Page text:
Movie Review: “The Darkest Hour”

1starMichael Caine once confessed that he’d taken an acting job, on occasion, for “the travel” – the chance to spend a few weeks or months in the Bahamas or Monaco. And every now and then one of his peers will let slip that he or she REALLY wanted to do this Z-grade vampire/ zombie/ slasher/ mercenary thriller because they’ve “never been” to Romania/ Namibia/ Belize or wherever.

Might that explain why Emile Hirsch, frittering away his residual “Into the Wild” goodwill, and Olivia Thirlby, growing out of her winsome teen pal-to-“Juno” years, signed on for “The Darkest Hour”? Hey, if you want to see Russia – safely, and on the payroll – there are worse ways to do it than playing Americans trapped in “The New Russia” at the moment the aliens invade.

“Darkest” plops a couple of just-ripped-off website developers (Hirsch and Max Minghella) and a couple of hot young tourists (Thirlby and Rachael Taylor) into Moscow’s vibrant nightlife and club scene, its burgeoning free-for-all capitalism (thus the “just ripped off”) and lets them survive the first hours of the conquest by mysterious nearly-invisible aliens. They wander the emptied city, roam the vast Westernized shopping districts (the women go shoe shopping, of course) and eventually touch base with the surviving Muscovites who are starting to figure out a way to survive and combat this new global menace.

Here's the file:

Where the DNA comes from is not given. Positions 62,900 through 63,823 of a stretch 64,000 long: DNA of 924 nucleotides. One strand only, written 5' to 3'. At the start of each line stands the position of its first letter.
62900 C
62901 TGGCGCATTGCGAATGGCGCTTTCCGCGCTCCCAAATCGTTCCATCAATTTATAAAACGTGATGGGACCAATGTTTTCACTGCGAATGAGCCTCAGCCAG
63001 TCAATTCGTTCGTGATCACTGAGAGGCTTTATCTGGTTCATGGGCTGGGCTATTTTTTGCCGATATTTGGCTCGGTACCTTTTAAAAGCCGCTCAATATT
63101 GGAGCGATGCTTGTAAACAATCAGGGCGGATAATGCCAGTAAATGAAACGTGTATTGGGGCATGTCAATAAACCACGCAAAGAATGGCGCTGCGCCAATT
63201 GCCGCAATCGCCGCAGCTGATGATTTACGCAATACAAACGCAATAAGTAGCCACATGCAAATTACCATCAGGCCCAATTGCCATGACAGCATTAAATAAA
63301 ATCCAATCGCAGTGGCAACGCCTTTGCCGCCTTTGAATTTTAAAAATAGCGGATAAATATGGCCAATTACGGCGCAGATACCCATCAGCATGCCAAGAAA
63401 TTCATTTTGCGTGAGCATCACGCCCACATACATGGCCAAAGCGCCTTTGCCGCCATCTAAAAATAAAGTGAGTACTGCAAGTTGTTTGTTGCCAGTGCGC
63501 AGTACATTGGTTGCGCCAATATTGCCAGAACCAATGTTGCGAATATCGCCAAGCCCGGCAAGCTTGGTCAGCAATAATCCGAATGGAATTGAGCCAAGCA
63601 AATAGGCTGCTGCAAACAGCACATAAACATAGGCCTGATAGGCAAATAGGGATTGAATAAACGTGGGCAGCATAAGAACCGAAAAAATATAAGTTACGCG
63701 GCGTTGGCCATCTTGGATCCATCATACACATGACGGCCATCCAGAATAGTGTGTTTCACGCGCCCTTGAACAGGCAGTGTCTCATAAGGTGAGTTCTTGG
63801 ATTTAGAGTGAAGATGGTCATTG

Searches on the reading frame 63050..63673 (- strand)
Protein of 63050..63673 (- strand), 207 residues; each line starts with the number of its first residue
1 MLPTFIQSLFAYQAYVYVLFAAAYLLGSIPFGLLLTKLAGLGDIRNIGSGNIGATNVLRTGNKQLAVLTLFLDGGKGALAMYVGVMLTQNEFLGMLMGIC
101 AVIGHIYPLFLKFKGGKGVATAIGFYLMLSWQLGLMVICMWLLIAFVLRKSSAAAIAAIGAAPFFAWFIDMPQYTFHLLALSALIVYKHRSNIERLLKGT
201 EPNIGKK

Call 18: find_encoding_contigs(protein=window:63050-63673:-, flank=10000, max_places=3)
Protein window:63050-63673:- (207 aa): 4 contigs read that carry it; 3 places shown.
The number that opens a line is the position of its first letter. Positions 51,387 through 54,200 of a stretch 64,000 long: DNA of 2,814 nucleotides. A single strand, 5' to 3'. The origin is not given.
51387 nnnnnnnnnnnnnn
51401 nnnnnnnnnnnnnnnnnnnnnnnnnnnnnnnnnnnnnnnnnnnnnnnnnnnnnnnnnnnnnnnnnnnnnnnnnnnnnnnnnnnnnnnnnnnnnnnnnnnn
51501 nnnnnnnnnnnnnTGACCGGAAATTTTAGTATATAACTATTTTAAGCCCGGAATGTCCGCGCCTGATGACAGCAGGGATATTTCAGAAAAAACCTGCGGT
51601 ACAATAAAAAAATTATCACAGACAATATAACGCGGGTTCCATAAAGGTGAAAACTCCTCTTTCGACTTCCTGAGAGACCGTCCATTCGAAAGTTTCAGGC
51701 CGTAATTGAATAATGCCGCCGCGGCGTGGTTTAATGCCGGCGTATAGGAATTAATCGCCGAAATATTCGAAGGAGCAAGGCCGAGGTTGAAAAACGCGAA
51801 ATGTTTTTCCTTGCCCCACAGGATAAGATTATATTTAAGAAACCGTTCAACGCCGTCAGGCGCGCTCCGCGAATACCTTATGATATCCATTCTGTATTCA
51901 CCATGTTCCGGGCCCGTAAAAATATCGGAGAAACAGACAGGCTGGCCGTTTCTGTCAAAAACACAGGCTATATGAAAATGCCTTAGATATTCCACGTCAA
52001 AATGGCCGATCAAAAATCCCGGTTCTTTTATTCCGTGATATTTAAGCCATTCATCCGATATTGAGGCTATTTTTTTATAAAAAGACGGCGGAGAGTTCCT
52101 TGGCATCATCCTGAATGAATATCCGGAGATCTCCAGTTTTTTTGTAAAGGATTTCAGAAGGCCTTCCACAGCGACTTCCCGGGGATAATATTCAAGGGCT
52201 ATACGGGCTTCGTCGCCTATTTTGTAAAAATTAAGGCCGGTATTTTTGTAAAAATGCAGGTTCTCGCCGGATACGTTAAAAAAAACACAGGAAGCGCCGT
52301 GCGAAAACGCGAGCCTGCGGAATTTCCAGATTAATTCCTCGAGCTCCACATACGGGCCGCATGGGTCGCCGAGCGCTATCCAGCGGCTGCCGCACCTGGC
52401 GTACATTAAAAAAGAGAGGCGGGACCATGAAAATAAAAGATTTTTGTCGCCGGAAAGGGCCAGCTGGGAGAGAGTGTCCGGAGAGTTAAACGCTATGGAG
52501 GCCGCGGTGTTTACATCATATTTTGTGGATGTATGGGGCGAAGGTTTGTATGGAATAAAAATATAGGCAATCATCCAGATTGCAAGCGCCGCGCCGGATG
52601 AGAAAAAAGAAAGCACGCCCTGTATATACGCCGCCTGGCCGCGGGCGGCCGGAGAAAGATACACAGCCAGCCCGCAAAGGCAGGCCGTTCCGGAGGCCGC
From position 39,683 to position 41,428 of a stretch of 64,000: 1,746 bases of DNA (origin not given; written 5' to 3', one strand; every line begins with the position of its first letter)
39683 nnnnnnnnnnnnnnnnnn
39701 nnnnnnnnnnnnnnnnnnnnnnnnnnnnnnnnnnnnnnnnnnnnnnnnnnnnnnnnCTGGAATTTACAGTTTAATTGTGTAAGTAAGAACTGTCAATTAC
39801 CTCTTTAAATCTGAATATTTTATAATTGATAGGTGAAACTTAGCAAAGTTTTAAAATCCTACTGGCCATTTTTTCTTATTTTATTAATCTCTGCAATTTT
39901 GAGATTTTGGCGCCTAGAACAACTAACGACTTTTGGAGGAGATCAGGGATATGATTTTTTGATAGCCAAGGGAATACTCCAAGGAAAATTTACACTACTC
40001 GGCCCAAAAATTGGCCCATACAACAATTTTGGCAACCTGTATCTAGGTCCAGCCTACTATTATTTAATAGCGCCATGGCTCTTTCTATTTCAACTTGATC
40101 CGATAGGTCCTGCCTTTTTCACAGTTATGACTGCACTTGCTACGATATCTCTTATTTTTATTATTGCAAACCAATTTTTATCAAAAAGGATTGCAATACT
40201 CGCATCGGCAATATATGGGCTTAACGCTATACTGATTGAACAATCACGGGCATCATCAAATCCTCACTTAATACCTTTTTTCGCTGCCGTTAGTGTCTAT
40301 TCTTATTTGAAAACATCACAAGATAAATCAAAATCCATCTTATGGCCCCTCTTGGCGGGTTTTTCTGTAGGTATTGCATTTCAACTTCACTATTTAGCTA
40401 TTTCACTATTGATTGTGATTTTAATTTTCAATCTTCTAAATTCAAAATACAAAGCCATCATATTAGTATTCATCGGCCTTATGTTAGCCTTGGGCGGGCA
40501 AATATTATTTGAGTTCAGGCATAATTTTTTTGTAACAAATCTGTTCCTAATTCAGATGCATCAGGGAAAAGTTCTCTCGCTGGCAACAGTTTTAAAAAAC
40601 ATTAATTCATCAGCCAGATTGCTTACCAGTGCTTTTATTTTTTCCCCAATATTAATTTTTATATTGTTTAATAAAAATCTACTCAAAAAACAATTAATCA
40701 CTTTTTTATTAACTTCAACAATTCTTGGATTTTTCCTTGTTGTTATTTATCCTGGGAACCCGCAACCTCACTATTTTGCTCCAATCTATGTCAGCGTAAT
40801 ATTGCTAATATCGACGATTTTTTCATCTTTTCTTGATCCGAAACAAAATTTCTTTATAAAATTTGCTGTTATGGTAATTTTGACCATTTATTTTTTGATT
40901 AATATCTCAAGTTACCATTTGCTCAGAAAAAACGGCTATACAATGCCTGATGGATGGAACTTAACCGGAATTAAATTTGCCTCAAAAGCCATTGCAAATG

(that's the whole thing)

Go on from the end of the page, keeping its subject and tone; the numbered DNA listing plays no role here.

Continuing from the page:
The script, which has the handprints of writers of “The Alamo” (ouch) and the upcoming “Alien” prequel “Prometheus” (uh-oh), is generic in the extreme (“Run, RUN!” goes the dialogue). And the sole, limp gimmick here is that the aliens are electrical/ microwavable. Flickering light bulbs give away their presence, Farraday cages offer some protection from them.

Art director-turned-director Chris Gorak does nothing particularly interesting with any of this. The saddest moment may be when an anonymous dog is zapped, the funniest moment… well, there aren’t any funny moments.

“The Darkest Hour” might have lingered, a dark stain on many a resume, if it had any staying power. But it’ll be forgotten long before those Facebook photos that one and all must have posted during this working vacation romp. Word to the wise, kids – the frequent flier miles aren’t worth it.

Cast: Emile Hirsch, Olvia Thirlby, Max Minghella, Rachael TaylorDirected by Chris Gorak, screenplay by Jon Spaihts. A Summit Entertainment release.

Running time: 1:29

MPAA Rating: PG-13 for sci-fi action violence and some language


About Roger Moore

Movie Critic, formerly with McClatchy-Tribune News Service, Orlando Sentinel, published in Spin Magazine, The World and now published here, Orlando Magazine, Autoweek Magazine
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